Two poems by Mitchell Grabois



I told my dentist
that if she didn’t stop stalking me
I’d call the cops and have her arrested

She looked hurt
We live together, she said
How can I be stalking you?

I had her by the short hairs
Since she raped me
when I was in her dental chair
my first appointment
flying on nitrous oxide
she gets edgy if I ever mention cops

even if it’s something as innocent
as telling her about the sinister black police cars
new to our city’s department
They look like Batmobiles
the officers avengers of the night
behind smoked glass

It seemed so silly
I had to laugh
when two teams of cops drove up in those things
in response to my call about a rabid coyote
in the neighborhood

I didn’t really know if he was rabid
but he was stumbling
He was either rabid or drunk
Maybe they could give him a breathalyzer
to find out which

The coyote escaped down the alley
and headed west
toward the front range

He had a lanky lope
that reminded me of my best friend in high school

Anyway, my dentist, my girlfriend
came home and threw off her clothes
put on a Japanese kimono
that emphasized her thinness
She had the most delicate wrists I’d ever seen on a dentist
on any woman
I could snap them like toothpicks
if I wanted
but why would I?

Every night she filled me with nitrous
until I floated on a blue cloud
into her bed
into her body

Don’t be cruel, honey
she begged me
in the Southern accent
she’d almost lost
Don’t talk about calling the police on me
I love you
so much

despite your bad enamel
and your periodontal disease
your fear of dentists
and your phobia about dental treatment
and your resentment of me

How long did it take you to get through dental school?
I asked her
handing her another glass of vodka
with very little tonic in it

I don’t know, she said
I don’t remember

but it was a long road
filled with pain

The pain wasn’t mine
but that didn’t make it
any easier 




Stained Glass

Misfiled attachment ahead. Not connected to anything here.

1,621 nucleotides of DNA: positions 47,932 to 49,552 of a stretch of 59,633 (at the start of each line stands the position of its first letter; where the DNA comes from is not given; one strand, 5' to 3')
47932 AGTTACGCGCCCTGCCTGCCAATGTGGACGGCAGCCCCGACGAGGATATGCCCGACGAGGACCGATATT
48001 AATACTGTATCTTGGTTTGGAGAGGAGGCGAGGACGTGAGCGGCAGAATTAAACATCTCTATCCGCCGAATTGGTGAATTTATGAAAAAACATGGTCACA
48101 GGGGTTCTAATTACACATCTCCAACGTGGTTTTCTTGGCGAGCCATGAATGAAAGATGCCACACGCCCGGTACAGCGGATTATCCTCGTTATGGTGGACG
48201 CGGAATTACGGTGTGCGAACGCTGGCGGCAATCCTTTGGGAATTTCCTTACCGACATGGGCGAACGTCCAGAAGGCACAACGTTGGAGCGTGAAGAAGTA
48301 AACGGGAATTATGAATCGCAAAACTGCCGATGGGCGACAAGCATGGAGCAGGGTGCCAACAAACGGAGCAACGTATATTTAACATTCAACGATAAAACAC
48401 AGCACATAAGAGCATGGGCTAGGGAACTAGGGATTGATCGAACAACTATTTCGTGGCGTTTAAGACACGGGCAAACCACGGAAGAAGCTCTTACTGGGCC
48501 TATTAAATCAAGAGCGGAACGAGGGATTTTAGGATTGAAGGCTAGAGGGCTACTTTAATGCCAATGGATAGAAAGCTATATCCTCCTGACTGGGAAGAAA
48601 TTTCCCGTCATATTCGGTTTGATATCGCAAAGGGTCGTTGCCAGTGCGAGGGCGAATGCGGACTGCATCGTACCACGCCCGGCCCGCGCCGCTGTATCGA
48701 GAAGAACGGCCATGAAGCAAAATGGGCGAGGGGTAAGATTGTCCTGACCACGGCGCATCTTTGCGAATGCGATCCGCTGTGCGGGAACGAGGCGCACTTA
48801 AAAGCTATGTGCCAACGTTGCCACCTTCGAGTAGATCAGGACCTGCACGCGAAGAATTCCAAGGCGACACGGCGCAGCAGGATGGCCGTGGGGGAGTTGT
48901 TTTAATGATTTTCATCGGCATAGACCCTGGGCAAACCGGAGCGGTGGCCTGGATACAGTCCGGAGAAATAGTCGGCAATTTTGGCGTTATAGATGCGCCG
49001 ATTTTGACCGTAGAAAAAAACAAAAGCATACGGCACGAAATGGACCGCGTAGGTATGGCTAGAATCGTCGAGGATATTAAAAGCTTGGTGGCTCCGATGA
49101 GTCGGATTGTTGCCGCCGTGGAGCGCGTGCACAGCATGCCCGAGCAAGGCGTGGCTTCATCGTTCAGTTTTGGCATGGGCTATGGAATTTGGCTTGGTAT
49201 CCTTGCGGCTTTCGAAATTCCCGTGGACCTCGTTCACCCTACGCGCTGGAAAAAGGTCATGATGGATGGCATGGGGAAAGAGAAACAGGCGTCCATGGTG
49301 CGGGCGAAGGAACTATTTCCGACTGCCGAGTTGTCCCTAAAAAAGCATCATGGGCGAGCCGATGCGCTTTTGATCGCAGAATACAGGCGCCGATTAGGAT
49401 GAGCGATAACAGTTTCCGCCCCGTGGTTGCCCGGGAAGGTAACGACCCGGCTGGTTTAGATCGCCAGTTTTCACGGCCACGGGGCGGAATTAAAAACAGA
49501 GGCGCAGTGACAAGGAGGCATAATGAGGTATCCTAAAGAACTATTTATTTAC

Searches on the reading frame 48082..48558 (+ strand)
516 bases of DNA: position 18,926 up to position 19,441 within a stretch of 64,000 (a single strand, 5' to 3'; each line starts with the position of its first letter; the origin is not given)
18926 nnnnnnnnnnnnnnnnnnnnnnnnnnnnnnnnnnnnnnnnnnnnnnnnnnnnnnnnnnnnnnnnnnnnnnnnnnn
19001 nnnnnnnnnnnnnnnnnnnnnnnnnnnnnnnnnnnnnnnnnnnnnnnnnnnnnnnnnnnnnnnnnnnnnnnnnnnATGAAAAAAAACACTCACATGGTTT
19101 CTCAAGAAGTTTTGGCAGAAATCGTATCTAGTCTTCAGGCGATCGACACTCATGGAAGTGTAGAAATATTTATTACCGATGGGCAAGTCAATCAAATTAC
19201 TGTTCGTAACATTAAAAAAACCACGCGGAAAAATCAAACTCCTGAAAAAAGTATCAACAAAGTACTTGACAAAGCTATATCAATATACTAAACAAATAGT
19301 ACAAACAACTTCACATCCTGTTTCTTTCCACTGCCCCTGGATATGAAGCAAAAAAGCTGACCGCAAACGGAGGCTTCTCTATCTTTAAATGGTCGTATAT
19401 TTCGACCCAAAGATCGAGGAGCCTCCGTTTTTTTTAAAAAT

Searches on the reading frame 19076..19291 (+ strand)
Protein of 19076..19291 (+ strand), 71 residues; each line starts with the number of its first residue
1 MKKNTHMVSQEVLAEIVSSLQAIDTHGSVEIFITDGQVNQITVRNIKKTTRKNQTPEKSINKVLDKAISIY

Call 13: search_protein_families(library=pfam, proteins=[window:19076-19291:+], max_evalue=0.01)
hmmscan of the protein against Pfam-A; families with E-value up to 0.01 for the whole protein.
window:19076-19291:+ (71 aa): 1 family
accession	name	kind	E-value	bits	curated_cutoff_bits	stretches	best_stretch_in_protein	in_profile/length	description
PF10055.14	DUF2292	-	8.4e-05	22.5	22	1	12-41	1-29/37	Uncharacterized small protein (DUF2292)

A woman enters the church
Behind the alter are deep blue
stained glass windows
in the Marc Chagall style
She stops and looks at them for a moment before
moving further into the building
My cousin whispers that this woman’s husband
was the artist working on those windows
when there was an accident
and he was sliced to death
by falling glass

The woman paid the church a great deal of money
not to hang the windows
but they hung them anyway
because they hated her
for reasons related to local history
which my cousin will not share with me

This widow stops at the back row of the church
and kisses several women
a kiss to each cheek
She wears a look of distaste as she does so

Her distaste
my cousin tells me
is as meaningless
as if it were her response
to the bitter taste of their cosmetics




Mitchell Krochmalnik Grabois was born in the Bronx and now splits his time between Denver and a one-hundred-and-twenty-year-old, one room schoolhouse in Riverton Township, Michigan. His short fiction and poems have appeared in hundreds of literary magazines in the U.S. and internationally. He is a regular contributor to The Prague Revue. He has been nominated for the Pushcart Prize, most recently for his story “Purple Heart” published in The Examined Life in 2012, and for his poem. “Birds,” published in The Blue Hour, 2013. Grabois’s novel, Two-Headed Dog, is available for all e-readers for 99 cents. Click for Kindle. Click for Nook. Click for the print edition.


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